MARID is Dead

As long suspected by some, the IETF is going to be closing up the Mail Transfer Agent Authentication in DNS (MARID) Working Group according to today's post by Ted Hardie, co-AD for Applications. Larry Seltzer of eWeek was right on target about this: "The rest of the SID standards process will now be a waste of time thanks to Microsoft, and the other participants will afterwards pick up the pieces and get the job done with another spec." more

An Analysis of Microsoft's MARID Patent Applications

The IETF MARID working group has been slogging away all summer trying to produce a draft standard about e-mail sender verification. They started with Meng Wong's SPF and Microsoft's Caller ID for E-mail, which got stirred together into a hybrid called Sender ID. One of the issues hanging over the MARID process has been Microsoft's Intellectual Property Rights (IPR) in Caller ID and Sender ID. The IETF has a process described in RFC 3668 that requires contributors to disclose IPR claims related to their contributions. more

Can TCP/IP Survive?

The following article is an excerpt from the recently released Internet Analysis Report 2004 - Protocols and Governance. Full details of the argument for protocol reform can be found at 'Internet Mark 2 Project' website, where a copy of the Executive Summary can be downloaded free of charge. ..."In releasing this section for comment, I would like to point out that the report's conclusions are based on a cumulative examination of various protocols and systems. We are at a point of time where other protocols and systems are equally problematic -- the report points to some significant problems with DNS structure and scalability, and also points out that, to all intents and purposes, the basic email protocol, SMTP, is broken and needs immediate replacement." more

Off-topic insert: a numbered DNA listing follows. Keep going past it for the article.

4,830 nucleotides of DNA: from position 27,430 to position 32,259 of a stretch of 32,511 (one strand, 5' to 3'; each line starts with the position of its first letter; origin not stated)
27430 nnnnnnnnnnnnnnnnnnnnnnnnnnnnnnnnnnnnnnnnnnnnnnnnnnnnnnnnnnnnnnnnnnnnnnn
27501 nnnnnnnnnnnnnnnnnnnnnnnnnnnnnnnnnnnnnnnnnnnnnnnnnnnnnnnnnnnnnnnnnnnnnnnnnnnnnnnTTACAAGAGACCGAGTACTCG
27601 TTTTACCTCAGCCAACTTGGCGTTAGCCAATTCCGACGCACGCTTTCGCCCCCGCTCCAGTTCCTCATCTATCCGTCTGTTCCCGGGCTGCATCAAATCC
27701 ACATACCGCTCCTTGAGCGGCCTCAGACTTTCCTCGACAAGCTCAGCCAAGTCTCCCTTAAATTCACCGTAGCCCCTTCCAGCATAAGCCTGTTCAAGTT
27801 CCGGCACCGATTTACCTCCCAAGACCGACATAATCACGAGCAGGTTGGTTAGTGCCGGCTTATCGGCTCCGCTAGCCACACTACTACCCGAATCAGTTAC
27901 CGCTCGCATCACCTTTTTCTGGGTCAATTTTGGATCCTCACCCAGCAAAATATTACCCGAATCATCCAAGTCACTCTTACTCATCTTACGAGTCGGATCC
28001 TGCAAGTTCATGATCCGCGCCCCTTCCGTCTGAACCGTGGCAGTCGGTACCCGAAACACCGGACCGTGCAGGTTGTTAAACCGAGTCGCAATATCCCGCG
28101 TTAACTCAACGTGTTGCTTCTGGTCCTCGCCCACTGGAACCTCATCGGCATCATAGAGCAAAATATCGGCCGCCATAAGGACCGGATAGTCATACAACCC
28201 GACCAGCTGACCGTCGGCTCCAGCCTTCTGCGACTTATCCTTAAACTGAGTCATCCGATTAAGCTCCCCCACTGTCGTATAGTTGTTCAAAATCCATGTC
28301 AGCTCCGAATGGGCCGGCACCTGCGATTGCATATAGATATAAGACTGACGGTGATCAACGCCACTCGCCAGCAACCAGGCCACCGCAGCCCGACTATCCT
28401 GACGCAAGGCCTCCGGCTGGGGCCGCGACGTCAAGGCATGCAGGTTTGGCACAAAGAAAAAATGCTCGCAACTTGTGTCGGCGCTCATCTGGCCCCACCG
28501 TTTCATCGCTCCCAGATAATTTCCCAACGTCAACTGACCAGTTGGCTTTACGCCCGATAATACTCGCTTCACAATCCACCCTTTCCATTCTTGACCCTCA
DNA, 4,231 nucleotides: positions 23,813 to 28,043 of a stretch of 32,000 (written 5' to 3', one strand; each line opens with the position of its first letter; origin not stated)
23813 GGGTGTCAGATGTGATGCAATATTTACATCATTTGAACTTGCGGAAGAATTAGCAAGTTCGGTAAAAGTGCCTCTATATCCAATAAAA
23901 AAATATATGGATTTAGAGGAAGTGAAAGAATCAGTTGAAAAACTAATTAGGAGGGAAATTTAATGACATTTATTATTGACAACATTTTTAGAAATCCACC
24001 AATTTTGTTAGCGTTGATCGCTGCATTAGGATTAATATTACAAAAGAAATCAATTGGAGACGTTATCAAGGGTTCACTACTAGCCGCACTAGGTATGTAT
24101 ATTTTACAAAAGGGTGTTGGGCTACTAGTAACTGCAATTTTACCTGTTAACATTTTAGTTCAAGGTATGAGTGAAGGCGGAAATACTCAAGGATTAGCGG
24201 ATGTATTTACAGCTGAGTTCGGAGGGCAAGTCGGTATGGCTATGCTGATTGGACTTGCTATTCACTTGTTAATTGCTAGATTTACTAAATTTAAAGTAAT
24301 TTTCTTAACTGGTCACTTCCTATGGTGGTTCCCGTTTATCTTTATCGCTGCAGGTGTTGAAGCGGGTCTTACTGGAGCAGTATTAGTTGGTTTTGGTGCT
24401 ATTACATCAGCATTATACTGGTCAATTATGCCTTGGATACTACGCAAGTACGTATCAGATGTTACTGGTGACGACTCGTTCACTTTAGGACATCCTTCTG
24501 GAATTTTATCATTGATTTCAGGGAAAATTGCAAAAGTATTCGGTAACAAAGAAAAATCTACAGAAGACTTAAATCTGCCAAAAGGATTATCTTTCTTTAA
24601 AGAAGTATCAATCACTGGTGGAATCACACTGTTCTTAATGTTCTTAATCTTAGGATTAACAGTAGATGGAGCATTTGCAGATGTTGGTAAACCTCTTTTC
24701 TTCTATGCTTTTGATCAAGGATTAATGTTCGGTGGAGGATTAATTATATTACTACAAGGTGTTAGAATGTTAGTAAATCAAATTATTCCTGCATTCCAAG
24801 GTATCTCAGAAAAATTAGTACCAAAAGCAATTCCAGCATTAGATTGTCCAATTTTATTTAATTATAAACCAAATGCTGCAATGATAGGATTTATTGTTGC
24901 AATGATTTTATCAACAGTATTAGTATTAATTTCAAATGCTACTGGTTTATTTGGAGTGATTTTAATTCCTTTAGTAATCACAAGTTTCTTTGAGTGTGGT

NCUC Group Releases Nominations

The Noncommercial Users Constituency (NCUC) is the constituency group representing civil society organizations in the formation of domain name policy. In August 2004 it initiated a process to nominate people to serve on the UN Secretary-General's Working Group on Internet Governance, as representatives of civil society. Our purpose was to assist the Secretary-General to identify qualified and widely-supported individuals capable of serving on the WGIG on behalf of civil society. more

Your Trademark Sucks.com

Recent attention to the Eighth Circuit decision in Coca-Cola v. Purdy brings to mind the class of sometimes difficult cases involving the use of another's trademark as a domain name for criticism. An ICANN UDRP decision, Full Sail Inc. v. Ryan Spevack, Case No. D2003-0502 (WIPO October 3, 2003), by Mark VB Partridge, presiding panelist, with Frederick M. Abbott and G. Gervaise Davis III, included a review and analysis of the "your trademark sucks.com" cases that remains a useful reference worthy (I hope) of the lengthy quote below. more

As WGIG forms, Ideas about Defining its Scope Circulate

The Internet Governance Project (IGP) issued a set of reports analyzing the current "state of play" in Internet governance. The reports were commissioned by the United Nations ICT Task Force as an input into the deliberations of the UN Secretary-General's Working Group on Internet Governance (WGIG). The report identifies the international organizations and agreements affecting the Internet, and points out where there are conflicts and gaps. more

The Rumors of Sender ID's Demise Are Exaggerated

While several news stories are reporting that Sender-ID has been killed, that is not entirely true. While Sender-ID in its current form is dead because of Purported Responsible Address (PRA), the compromise version with MAILFROM and PRA scopes is not. Also, the co-chairs want to stay away from any other alternative algorithms that do RFC2822 checking because of possible Intellectual Property Rights (IPR) claims by Microsoft on that as well. Andrew Newton, one of two co-chairs of the working group, wrote in an email today to the group's discussion forum... more